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KEEPING YOU IN TOUCH - YOUR FREE MONTHLY NEWSPAPER DELIVERED DOOR-TO-DOOR FOR 32 YEARS


COCKERMOUTH HERITAGE GROUP NEWS 01900 823966 • cockermouthheritagegroup@outlook.com • www.cockermouthheritagegroup.org.uk


For this month’s article, I have a photograph looking east along Main Street at the turn of the last century. When presenting slideshows and at Heritage Group exhibitions, there is often confusion between the Edward Waugh Memorial Clock and the Savings Bank Clock and misinformation regarding the Mayo Statue itself. I have been informed that the Memorial Clock was taken down and was put above the Savings Bank. I would like to furnish readers with the correct information based upon research by one of group founders J. Bernard Bradbury, West Cumberland Times and the Whitehaven Records Office.


The Cockermouth Savings Bank had been established in 1818 and was erected in 1846 next to the Courthouse. On top of the building was a large clock, made by Cockermouth Clockmaker, Christopher Tatham. The cost of the clock was £70.80, met by Public Subscription. The clock was lit at the town’s expense, until the erection of the Waugh Memorial Clock in 1893. The Savings Bank moved further down Main Street and eventually became part of Lloyds Bank which closed this year.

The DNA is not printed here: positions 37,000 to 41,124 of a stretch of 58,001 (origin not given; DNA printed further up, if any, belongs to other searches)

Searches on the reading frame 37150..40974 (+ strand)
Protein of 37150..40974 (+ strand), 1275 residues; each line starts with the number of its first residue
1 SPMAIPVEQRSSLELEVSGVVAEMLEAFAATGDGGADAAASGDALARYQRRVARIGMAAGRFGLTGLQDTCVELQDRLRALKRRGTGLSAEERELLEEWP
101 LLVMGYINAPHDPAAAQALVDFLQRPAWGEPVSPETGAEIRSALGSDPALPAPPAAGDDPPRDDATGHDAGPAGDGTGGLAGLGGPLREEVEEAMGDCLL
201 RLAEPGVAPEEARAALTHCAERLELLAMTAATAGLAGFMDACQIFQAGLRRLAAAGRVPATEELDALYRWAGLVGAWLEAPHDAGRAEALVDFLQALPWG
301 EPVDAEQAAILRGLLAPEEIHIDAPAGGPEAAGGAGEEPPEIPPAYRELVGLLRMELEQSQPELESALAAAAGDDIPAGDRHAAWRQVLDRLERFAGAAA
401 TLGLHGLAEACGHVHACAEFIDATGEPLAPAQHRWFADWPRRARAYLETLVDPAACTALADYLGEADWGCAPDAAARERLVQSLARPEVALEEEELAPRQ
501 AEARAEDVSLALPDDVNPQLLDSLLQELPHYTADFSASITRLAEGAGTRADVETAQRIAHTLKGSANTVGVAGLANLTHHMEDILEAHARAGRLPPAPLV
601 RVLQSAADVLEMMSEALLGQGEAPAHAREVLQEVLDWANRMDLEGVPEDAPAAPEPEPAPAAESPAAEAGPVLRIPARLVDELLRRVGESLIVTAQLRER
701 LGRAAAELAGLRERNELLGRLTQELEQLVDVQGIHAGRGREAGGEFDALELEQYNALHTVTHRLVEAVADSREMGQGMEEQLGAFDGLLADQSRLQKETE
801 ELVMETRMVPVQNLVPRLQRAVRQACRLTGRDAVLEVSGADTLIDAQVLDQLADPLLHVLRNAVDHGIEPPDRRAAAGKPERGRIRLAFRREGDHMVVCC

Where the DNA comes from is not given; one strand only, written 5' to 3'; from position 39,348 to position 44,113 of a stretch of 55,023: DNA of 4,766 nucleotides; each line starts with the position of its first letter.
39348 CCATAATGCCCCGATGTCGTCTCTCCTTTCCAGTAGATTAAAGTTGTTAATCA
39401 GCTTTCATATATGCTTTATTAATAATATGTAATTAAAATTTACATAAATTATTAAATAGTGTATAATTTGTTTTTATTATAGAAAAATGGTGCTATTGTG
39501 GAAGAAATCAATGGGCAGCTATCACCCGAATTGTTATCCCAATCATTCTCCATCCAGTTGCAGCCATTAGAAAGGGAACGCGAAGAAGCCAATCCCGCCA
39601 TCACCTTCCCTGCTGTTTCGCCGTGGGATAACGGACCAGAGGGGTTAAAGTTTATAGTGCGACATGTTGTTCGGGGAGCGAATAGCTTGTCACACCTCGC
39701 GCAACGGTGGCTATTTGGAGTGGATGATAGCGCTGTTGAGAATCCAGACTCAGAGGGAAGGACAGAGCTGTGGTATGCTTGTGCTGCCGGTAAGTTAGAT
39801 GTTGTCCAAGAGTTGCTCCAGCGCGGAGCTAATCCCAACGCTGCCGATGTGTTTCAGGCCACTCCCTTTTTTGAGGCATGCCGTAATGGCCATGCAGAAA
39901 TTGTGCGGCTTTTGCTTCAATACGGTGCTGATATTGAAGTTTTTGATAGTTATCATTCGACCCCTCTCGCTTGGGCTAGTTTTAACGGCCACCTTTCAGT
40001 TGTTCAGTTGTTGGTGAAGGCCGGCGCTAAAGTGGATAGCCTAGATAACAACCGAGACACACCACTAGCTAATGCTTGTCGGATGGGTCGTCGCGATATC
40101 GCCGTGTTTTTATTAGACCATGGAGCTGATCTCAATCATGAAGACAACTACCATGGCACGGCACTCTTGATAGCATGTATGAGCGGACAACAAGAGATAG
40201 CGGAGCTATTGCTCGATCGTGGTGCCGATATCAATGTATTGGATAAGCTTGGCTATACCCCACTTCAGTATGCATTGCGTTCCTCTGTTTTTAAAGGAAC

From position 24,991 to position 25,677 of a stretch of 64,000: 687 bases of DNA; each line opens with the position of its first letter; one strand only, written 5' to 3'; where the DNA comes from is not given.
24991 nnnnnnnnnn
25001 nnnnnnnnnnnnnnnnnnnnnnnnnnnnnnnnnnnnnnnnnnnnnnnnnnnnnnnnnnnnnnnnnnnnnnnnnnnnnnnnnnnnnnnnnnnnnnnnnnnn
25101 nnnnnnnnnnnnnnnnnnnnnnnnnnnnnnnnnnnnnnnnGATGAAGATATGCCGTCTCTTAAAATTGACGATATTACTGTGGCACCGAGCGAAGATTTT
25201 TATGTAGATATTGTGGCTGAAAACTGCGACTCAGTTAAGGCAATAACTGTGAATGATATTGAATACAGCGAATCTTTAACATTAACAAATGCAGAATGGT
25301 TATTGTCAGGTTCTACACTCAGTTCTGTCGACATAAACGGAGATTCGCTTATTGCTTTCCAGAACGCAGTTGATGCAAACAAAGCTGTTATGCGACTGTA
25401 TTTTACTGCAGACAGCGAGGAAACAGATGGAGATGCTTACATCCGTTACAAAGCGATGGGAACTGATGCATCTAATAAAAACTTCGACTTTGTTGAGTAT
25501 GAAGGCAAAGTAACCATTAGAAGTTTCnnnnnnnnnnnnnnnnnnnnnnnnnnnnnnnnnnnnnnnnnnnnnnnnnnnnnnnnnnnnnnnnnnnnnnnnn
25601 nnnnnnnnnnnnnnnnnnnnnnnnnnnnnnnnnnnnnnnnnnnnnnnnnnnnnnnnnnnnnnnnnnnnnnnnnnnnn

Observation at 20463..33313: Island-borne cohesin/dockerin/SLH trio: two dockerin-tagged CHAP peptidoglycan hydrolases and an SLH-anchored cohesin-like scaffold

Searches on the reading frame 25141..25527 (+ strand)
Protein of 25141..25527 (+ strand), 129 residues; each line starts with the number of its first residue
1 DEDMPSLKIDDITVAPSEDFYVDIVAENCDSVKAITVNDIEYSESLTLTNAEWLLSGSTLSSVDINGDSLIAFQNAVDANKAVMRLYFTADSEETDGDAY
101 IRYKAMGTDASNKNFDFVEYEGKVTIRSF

We then have standing in the middle of Main Street, the statue of the Sixth Earl of Mayo. His statue was erected in 1875 at a cost of £800 and unveiled on the 19th August 1875. He was the MP for


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honour the town’s solicitor and last MP. In 1893, a clock was ordered from W. Potts and Sons of Leeds. As you can see from the image, the clock was not placed in the centre of the street in 1893. In May 1932, the council decided the clock must come down and in August of that year, the clock had been demolished. The dials and movement were sold to a Leeds man for a mere £4.50.


Looking East along Main Street


Cockermouth from 1857 until 1868 and in 1869, was appointed Viceroy and Governor General of India. He was assassinated in India in 1872.


Early one morning in 1964, a tanker hit the statue and Mayo fell to the ground. The statue was put together again and re-erected by Walker Bros (Cockermouth) Ltd and pointing the same way as first erected, not as several people thought, pointing the wrong way.


Edward Waugh was Cockermouth’s last Member of Parliament while the town remained a separate constituency. The Waugh Memorial Fund was opened to


Mayo statue on Main Street after the accident ISSUE 437 | 21 NOVEMBER 2019 | 22


The council decided to fix an explanatory plaque from the clock to the front of the Courthouse and to place the bell and a large photograph of ‘Neddy’ in the Library. The bell is now at the rear of All Saints’ Church.


Please get in touch by phone, email or website. Eric Cass


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